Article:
Love it, as always. I first heard tell of “said is better” from Susan Fletcher (who wrote /Dragon’s Milk/, etc). My grandma – an aspiring historical fiction writer – took me with her to the workshop. Honestly, “don’t use anything but ‘said'” is probably the only thing I remember, because it was so deliciously subversive of what I’d learned in school.

    Yesterday I read a Newberry Honor book called /Our Only May Amelia/ that blurs speech right into thoughts. It made it feel genuinely the work of a 12 year old pioneer girl, but of course it was actually the work of a talented author (Jennifer L. Holm).

    Okay, I’m looking at the text, and she does use “says” and “say” – even occasional “yelled” or “hollered” but only sparingly. The thing that’s unusual is she doesn’t use quotation marks. So it looks like:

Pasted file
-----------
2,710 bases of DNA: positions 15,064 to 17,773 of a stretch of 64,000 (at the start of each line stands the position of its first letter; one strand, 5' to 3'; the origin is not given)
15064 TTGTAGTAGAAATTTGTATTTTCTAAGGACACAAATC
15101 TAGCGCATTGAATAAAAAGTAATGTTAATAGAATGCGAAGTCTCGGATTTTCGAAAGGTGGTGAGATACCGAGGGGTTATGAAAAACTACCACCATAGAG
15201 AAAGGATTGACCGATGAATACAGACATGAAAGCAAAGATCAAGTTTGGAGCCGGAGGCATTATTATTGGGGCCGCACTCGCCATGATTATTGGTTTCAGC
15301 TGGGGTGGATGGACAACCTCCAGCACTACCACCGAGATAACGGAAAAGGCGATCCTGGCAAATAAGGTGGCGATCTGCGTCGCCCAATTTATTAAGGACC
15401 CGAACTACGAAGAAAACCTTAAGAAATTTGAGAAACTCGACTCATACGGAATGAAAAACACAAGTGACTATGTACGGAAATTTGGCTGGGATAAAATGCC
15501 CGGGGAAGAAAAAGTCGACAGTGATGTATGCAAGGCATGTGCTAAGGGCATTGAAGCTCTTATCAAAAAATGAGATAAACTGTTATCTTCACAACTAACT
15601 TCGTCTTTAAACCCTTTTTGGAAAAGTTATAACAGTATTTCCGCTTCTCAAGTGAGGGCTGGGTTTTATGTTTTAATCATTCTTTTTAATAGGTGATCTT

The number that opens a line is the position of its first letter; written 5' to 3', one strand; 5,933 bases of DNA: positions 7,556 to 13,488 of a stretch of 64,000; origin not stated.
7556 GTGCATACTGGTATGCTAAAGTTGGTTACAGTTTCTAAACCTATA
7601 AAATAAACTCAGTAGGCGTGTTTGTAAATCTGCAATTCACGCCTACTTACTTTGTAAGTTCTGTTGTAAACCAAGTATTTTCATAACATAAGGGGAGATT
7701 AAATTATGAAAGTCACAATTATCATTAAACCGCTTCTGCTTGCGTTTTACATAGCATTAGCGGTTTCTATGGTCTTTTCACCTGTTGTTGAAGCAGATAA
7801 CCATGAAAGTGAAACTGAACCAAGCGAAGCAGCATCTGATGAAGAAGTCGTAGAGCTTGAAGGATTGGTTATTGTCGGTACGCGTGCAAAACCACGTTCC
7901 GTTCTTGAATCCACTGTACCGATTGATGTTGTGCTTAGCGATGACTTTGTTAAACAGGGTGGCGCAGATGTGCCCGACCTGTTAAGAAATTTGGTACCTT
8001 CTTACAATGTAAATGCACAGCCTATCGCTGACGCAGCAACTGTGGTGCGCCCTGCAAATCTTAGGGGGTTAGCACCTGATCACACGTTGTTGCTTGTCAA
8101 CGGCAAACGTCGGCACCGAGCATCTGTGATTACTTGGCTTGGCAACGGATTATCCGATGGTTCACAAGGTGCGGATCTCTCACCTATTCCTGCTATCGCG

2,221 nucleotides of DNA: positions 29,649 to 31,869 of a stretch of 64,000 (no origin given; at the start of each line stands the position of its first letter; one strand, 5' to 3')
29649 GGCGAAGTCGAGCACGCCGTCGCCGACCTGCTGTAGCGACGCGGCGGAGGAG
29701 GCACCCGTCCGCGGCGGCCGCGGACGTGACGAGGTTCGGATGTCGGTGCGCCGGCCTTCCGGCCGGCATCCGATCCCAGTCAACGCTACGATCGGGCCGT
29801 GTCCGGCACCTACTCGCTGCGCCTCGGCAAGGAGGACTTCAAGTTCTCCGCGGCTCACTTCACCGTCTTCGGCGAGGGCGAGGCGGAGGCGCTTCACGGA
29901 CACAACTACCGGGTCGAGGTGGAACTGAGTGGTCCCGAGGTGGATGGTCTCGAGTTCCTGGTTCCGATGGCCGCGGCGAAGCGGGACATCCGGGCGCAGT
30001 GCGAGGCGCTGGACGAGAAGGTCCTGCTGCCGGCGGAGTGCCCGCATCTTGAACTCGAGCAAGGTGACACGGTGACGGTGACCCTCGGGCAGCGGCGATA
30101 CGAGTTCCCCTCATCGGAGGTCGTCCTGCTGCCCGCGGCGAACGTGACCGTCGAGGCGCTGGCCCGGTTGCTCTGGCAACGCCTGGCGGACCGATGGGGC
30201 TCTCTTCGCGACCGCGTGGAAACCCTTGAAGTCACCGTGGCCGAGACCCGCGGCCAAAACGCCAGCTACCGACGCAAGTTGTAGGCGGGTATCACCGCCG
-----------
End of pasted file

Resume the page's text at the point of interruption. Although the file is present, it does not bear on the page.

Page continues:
“Pappa is always yelling at me Don’t Get Into Mischief May Amelia when all I’m ever doing is what some other boy has done first. He says that I am a Girl and because I am a girl…”

    or like

    “But Pappa – I said.
    “Then he hollered so loud I’m sure they heard him over at the Petersen farm.
    “That logging camp’s a dangerous place for a young girl!”

    Etc. As I hope is obvious, the quotes are my respectfully pointing out what I’m stealing from the book – Holm doesn’t use any.

    • Kiersi says:

      Whoa, I really like that. It takes some serious guts to write in that style, but once the reader gets into it–it’s not even noticeable anymore. My mom read a book similar to this that didn’t use quotes at all, either, and you just stop even registering it once the story sucks you in.